In our full SEO guide for roofers, we talked a lot about all of the on-page and off-page SEO factors as well as optimizing your Google My Business listing properly.
Doing all of this will help your case for ranking in the top 3 for any keyword in your local area within Google Maps. Yes, the coveted Google Maps spot in the "3 pack" as they call it.
In all reality, this is what the #1 focus should be with any local SEO campaign. More people than ever will click on Google Maps top ranked listings than anything beneath it.
In our research and testing over the years, ranking in Google Maps does not always directly correlate to your organic SEO strategy.
A lot of it goes hand in hand, but there are some things that you may not be aware of that you need to do both off your website and on your website that will without a doubt improve your chances for ranking in Google Maps.
We find tons and tons of roofing companies that are established big names in the roofing business in any given local area, yet cannot seem rank anywhere near the top in Google Maps. Obviously, this hurts their abilities to get new leads on demand.
So what are some primary Google Maps ranking signals?
We talked about this in detail our GMB Optimization article, but having your GMB listing optimized for local searches is a crucial first step. Fill it out 110% with as much information as possible.
We talked about how to claim and optimize your Google My Business listing; you want to go in and follow that process.
Now the second one is establishing a consistent NAP, or Name, Address, and Phone across the entire internet.
This is crucial because it establishes trust in Google’s eyes as a business. If you have different phone numbers and addresses spread out across directories across the internet, this all ties back to your Google Maps listing and could hurt its ranking potential.
There is a wide range of different places and data providers which Google looks at to determine who you are as a company.
We talked about directories and citations earlier. Getting listed in all of these places is crucial but their are some best practices to be aware of.
Use your actual company name
Don’t use 800 numbers, it makes you seem national, not local, and local is what gets you ranked in Google Maps
Use your actual physical business location. You cannot use a PO Box or Virtual Office as your listing address. This will likely get you banned on Google Maps
Upload related pictures and videos if possible on all directory sites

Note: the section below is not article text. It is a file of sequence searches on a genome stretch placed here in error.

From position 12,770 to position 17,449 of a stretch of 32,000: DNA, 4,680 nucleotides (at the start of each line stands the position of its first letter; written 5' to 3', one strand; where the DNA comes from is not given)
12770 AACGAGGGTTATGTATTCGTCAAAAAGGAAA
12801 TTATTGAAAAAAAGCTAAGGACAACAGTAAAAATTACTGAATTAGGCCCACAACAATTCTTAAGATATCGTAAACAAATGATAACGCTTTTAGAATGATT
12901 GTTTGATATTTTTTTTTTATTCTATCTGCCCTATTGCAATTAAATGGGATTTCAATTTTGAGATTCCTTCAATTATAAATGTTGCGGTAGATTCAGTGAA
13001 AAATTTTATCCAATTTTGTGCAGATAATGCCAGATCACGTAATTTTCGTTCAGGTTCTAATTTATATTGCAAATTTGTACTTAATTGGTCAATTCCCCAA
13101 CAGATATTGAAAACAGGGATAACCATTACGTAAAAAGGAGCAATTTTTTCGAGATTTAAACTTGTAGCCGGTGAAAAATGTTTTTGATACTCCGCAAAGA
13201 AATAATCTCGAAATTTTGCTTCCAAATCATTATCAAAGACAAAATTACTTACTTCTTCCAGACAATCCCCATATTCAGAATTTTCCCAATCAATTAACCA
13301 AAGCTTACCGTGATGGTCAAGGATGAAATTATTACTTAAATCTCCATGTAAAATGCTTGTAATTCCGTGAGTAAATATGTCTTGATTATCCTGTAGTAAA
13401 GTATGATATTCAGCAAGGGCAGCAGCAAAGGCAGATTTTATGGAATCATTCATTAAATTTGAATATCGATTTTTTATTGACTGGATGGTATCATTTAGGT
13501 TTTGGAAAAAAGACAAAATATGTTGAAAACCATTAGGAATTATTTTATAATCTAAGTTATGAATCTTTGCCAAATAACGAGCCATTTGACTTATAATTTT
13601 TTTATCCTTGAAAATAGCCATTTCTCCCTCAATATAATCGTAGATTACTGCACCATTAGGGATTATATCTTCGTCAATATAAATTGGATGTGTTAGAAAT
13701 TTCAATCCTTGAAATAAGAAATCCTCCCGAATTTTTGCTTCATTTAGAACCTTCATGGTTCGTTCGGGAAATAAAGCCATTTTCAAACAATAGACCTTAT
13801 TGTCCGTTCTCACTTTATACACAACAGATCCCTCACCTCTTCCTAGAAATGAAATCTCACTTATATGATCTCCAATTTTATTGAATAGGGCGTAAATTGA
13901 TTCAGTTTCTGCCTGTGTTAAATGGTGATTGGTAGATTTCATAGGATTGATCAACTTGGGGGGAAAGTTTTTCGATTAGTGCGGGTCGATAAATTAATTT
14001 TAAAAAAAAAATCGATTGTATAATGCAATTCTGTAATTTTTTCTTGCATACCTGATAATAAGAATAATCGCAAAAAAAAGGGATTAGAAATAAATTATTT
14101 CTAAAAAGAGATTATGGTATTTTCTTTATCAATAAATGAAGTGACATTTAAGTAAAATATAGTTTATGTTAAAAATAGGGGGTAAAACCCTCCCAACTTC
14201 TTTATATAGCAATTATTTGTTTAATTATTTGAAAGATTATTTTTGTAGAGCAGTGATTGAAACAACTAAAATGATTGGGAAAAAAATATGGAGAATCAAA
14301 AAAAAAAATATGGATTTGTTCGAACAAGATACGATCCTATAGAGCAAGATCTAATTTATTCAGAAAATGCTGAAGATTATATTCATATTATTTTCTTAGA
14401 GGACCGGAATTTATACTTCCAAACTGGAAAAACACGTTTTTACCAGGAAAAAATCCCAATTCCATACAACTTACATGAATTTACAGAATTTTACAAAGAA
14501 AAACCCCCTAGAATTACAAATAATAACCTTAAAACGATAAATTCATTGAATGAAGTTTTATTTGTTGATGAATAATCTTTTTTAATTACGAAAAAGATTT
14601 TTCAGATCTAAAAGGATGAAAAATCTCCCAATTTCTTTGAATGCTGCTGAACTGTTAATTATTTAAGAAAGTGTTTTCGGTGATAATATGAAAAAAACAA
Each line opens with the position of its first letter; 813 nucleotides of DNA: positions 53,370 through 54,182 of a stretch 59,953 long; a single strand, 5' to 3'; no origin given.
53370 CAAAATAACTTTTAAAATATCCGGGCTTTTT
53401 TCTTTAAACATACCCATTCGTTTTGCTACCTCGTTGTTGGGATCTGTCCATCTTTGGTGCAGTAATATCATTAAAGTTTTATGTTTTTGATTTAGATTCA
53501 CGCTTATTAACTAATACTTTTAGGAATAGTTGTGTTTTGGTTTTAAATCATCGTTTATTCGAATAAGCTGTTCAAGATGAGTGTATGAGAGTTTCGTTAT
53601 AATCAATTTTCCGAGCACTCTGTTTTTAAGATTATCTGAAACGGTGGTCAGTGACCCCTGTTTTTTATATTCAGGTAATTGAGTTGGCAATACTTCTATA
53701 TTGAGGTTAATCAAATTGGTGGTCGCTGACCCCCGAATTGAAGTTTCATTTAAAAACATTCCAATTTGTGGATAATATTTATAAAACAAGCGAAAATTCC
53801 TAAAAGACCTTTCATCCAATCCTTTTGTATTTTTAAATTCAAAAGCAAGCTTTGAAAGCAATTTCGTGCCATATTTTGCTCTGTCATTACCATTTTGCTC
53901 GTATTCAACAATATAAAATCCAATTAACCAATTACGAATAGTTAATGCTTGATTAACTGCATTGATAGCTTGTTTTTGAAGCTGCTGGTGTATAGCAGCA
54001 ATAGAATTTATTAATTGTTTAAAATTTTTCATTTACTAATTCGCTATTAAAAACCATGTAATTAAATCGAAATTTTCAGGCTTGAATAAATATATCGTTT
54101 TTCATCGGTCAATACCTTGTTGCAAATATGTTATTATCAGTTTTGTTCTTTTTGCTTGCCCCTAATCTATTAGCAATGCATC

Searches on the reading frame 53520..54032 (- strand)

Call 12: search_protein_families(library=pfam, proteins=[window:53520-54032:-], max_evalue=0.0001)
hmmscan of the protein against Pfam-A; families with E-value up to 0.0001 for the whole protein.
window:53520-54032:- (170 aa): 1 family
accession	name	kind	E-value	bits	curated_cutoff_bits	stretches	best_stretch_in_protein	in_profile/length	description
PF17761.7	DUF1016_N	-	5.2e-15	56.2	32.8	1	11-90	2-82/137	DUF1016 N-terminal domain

Keep your service categories and hours consistent
Use the correct version of your website URL - if you use the https:// protocol (WHICH YOU SHOULD!) make sure it uses https in your links, not http:.
I’ve said it before and I’ll say it again: the content that’s on your homepage and across your website is a huge factor in ranking within Google Maps.
It starts with your GMB landing page (the website URL you link to from your Google My Business listing). More often than not, this is going to be your homepage.
If your primary service is roofing and you’re located in Chicago, your homepage better revolve around Roofing in Chicago.
However, all of those other services like roof repair and types of roofs will come into play because if you have an entire page devoted to emergency roof repair in Chicago and your competitors do not, you better believe you’re going to rank ahead of them in Google Maps for that search keyword.
Make sure your Title tags and Headers on the page include your main keywords and synonyms on them.
You should embed a map of your business from Google Maps within the footer of your website. (Or at least have in image of it that hyperlinks to the Google Maps URL of your business) This creates strong local relevance ties.
Schema is code that is recognized by search engines. By implementing schema for your roofing business along with the address & phone again in the footer, this can again give a strong local signal to Google.
Local, local, local. That’s what maps is. Showing local businesses. When doing link building, you should get as many locally relevant links as possible.
We talked about this earlier in that if you belong to local associations or chamber of commerce, get a link! If you can get a post written up in the local newspaper about your company, get a link!
These are strong relevancy signals to Google to tell them that you deserve to be in Google Maps.
We mentioned above about creating more granular unique service pages targeting cities and neighborhoods that you serve that are outside of the main business location area.
Having content about these nearby cities on your website is another strong correlation to Google that you’re a great choice to list in Google Maps for searches within that area.
We have found that getting tons of positive Google reviews on your listing is definitely a ranking factor. If not directly related, it’s because there’s more clicks to your listing when your review stars stand out on the maps compared to your competitors.
Make an effort to get as many reviews as possible. This shows trust to Google and will help with building your maps reputation. Also, make sure you reply to each and every review within your Google My Business dashboard. This can make a huge difference to show that your listing is active.